Thursday, August 29, 2013

Weekly Interlude 13: Scrambled Eggs and Other Firsts

Wiener Staatsoper, State Opera House
I find it fitting that the same week Ithaca College (my alma mater, whoa) began classes again, I had my first job interview and completed my German course. It doesn't feel like my friends back home are going back to school; how can it be that after about 17 years of school, I can suddenly feel so removed from it? This week is just another week, albeit a rather eventful one: I made scrambled eggs for the first time in my life only two days ago!

But perhaps most important, as a recent college grad: The Job Interview. This was for a part-time job as a teacher at Musical Munchkins, a music school for kids ages five months to seven years. Honestly, I didn't think the interview went very well on Monday; it was only 20 minutes, and I didn't get to use any of my zinger sentences, to explain my philosophy on music education, or to discuss my (thoughtfully crafted) Strengths and Weaknesses. It felt more like a business meeting than anything (which in a way, I suppose it was), and I left feeling a little down. I then spent all week formulating Job Plan B, until today, when I got back to the apartment and discovered I was asked back for a SECOND INTERVIEW! That will take place tomorrow, and then who knows what the next year could look like? Here's to the randomness of life :)

Russian WWII memorial in 1st district
Graduation Part II: Today I finished my 4-week intensive German course. On one hand, this means I won't have to wake up at 7:30 a.m. anymore, but on the other hand, I now have to fill my mornings with activities to distract me (hello, Practicing!). After taking this class, though, I feel so much more confident about my abilities to speak German. I mean, I still need to work on expanding my vocab, but that will come. If anyone would like to visit me in Austria, I'll be able to order you coffee, help you shop, buy you museum tickets, and even translate some conversations with friends for you.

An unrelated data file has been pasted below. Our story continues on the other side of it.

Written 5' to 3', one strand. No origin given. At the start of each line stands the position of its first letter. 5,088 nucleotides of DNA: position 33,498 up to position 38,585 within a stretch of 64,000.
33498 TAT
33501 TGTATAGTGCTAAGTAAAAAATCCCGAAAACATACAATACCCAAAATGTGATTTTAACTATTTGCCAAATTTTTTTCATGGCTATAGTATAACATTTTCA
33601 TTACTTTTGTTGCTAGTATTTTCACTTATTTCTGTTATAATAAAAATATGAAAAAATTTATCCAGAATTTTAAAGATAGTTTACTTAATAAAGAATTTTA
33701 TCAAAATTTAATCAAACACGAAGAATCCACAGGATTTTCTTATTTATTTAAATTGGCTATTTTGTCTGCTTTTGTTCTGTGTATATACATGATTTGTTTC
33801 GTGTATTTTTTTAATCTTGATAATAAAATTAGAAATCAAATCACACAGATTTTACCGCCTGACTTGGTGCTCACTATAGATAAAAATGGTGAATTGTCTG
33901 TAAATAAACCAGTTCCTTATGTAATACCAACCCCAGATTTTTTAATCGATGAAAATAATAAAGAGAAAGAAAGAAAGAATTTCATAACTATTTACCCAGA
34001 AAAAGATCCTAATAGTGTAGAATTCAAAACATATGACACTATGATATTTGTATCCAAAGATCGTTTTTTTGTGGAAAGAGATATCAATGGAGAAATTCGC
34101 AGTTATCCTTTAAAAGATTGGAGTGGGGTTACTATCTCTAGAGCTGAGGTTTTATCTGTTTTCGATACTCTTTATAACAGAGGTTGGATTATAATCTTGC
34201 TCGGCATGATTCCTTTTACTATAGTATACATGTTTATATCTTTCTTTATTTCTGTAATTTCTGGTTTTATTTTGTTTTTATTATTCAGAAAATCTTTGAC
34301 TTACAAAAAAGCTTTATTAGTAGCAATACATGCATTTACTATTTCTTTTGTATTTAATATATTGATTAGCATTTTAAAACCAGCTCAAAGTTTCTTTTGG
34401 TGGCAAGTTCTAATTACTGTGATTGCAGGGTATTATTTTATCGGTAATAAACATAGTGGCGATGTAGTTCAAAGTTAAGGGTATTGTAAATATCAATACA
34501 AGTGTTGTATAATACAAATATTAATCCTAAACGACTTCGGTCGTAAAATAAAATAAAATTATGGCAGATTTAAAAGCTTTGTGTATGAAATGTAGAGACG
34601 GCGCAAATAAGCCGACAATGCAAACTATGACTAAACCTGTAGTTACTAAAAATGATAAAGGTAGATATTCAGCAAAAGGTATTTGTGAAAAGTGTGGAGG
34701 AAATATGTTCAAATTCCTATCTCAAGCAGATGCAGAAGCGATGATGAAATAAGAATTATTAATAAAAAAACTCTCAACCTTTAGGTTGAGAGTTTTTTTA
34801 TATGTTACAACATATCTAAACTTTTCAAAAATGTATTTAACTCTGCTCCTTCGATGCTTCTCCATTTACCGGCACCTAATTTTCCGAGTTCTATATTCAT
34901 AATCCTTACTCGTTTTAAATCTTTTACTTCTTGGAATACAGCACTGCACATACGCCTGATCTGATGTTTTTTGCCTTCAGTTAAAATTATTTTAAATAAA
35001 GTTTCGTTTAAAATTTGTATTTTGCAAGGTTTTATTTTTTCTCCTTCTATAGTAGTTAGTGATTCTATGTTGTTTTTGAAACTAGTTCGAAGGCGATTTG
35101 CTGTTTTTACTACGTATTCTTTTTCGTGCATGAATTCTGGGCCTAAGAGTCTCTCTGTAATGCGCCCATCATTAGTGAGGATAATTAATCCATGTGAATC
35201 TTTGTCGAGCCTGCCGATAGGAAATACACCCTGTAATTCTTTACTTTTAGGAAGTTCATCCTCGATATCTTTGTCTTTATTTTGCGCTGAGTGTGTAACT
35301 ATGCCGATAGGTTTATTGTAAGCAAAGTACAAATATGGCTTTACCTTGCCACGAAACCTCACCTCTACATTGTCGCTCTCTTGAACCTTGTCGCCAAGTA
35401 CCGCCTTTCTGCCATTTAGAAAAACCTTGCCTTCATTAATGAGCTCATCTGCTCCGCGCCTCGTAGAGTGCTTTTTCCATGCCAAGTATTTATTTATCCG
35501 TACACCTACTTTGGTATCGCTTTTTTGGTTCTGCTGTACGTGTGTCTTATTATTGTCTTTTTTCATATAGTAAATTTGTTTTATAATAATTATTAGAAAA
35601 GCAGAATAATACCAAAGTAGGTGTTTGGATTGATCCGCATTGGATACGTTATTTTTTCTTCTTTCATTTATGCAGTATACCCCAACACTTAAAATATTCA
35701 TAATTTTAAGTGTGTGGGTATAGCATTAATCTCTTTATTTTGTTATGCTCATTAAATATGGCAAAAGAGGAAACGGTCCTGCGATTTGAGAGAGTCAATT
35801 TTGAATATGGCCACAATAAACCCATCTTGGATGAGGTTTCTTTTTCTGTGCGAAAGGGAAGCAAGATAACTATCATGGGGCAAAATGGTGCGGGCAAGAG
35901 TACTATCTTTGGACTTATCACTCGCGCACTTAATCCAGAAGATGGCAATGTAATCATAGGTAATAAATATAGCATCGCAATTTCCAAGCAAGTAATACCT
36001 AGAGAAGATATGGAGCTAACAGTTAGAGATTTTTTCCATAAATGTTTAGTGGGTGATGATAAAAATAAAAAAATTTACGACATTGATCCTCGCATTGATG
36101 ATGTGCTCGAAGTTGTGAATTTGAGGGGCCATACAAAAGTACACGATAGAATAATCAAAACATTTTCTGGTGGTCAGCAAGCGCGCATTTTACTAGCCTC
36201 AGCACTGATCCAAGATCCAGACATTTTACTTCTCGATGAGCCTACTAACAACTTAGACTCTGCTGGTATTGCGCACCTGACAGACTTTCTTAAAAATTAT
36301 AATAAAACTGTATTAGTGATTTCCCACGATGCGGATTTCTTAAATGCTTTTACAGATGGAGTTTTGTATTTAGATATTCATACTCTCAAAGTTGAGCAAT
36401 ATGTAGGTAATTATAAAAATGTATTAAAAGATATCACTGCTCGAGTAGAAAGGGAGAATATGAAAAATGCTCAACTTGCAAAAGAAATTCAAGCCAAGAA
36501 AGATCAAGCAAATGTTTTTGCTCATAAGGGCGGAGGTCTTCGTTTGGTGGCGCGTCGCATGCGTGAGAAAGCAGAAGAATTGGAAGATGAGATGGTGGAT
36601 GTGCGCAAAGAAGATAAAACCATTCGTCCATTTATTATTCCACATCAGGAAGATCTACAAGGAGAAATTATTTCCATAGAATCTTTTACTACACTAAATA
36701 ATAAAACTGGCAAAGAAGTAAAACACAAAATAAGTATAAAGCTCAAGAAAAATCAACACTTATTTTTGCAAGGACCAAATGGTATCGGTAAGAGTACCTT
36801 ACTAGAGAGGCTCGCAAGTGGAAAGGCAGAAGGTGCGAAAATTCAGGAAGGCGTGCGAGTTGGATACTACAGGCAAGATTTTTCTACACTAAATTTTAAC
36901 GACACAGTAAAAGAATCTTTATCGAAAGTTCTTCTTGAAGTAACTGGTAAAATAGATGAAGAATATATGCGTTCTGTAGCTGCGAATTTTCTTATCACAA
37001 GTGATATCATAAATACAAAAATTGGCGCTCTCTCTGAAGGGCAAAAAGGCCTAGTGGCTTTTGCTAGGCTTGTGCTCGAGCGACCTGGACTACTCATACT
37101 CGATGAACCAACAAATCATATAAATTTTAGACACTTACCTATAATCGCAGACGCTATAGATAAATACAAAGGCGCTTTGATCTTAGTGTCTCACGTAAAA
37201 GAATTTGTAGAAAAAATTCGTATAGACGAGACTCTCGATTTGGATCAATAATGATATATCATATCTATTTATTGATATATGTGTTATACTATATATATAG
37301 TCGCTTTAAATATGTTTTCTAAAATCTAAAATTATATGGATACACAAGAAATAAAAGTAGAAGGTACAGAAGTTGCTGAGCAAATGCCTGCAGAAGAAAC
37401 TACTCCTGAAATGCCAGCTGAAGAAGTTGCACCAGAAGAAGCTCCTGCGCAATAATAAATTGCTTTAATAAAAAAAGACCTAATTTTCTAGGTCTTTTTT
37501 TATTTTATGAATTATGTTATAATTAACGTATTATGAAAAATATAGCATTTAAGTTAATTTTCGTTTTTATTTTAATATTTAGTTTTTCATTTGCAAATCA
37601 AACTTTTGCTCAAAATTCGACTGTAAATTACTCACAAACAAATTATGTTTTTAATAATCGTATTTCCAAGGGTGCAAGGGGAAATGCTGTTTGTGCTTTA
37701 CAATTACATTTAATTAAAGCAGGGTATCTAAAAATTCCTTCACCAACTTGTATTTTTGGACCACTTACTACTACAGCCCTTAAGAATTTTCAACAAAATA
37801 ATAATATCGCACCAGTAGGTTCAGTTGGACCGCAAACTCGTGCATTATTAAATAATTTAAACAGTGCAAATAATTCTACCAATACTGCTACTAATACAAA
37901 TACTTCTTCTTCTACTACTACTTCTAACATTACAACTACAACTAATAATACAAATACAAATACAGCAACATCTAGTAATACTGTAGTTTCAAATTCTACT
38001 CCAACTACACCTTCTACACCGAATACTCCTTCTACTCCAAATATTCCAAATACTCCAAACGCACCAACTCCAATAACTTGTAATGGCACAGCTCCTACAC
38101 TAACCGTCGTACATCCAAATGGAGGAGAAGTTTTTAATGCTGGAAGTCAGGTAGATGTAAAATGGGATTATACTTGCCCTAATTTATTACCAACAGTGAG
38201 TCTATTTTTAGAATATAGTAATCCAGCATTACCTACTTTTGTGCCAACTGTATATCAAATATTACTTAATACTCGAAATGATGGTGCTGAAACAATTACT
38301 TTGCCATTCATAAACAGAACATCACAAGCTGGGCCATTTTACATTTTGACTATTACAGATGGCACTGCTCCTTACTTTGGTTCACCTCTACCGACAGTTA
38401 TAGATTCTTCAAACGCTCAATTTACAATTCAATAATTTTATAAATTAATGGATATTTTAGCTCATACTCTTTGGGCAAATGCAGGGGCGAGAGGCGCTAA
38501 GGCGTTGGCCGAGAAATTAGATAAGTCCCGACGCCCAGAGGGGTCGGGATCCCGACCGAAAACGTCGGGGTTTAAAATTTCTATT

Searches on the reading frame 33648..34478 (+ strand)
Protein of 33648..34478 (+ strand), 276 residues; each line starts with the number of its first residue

A beach in Vienna?
Last week, I joined classmates from the DeutschAkademie on a Spaziergang, an hour-long walk around the first district, before meeting for drinks (by the fake beach along the Danube Canal...this land-locked country certainly has solutions!). That evening, I ended up speaking solely in German for four hours! That's a lot of Deutsch. My brain was just about fizzing over by the time I left, but the whole evening was so much fun. I felt like I was talking and communicating with people my own age for the first time since I left in June. It's also pretty cool to meet people from all over the world -- there were people from Kazakhstan, Brazil, Ukraine, Spain, etc.

Vienna pretends it has a beach...
That Spaziergang marked a turning point for me in terms of my German speaking skills and confidence. It proved to me that I could actually hold long conversations in German, that I could communicate. I can speak this language, and people will often know what I mean! Since that evening, I've conversed more in German than I ever have; I even went to a museum and out for drinks with some classmates. Tonight, to celebrate our "graduation," many of us are going to a heuriger (wine tavern) in Grinzing, a region just outside the Vienna border, near the Vienna Woods, known for these taverns. I hope to keep up with many of these new friends, especially the ones staying in Vienna. This was the most international group I'd ever spent time with, and they were fascinating and fun! I mean, at first everybody seems so different, but when you boil it down, move beyond the surface, we're all pretty much the same. Plus, we automatically have something in common if we're in Vienna and learning German...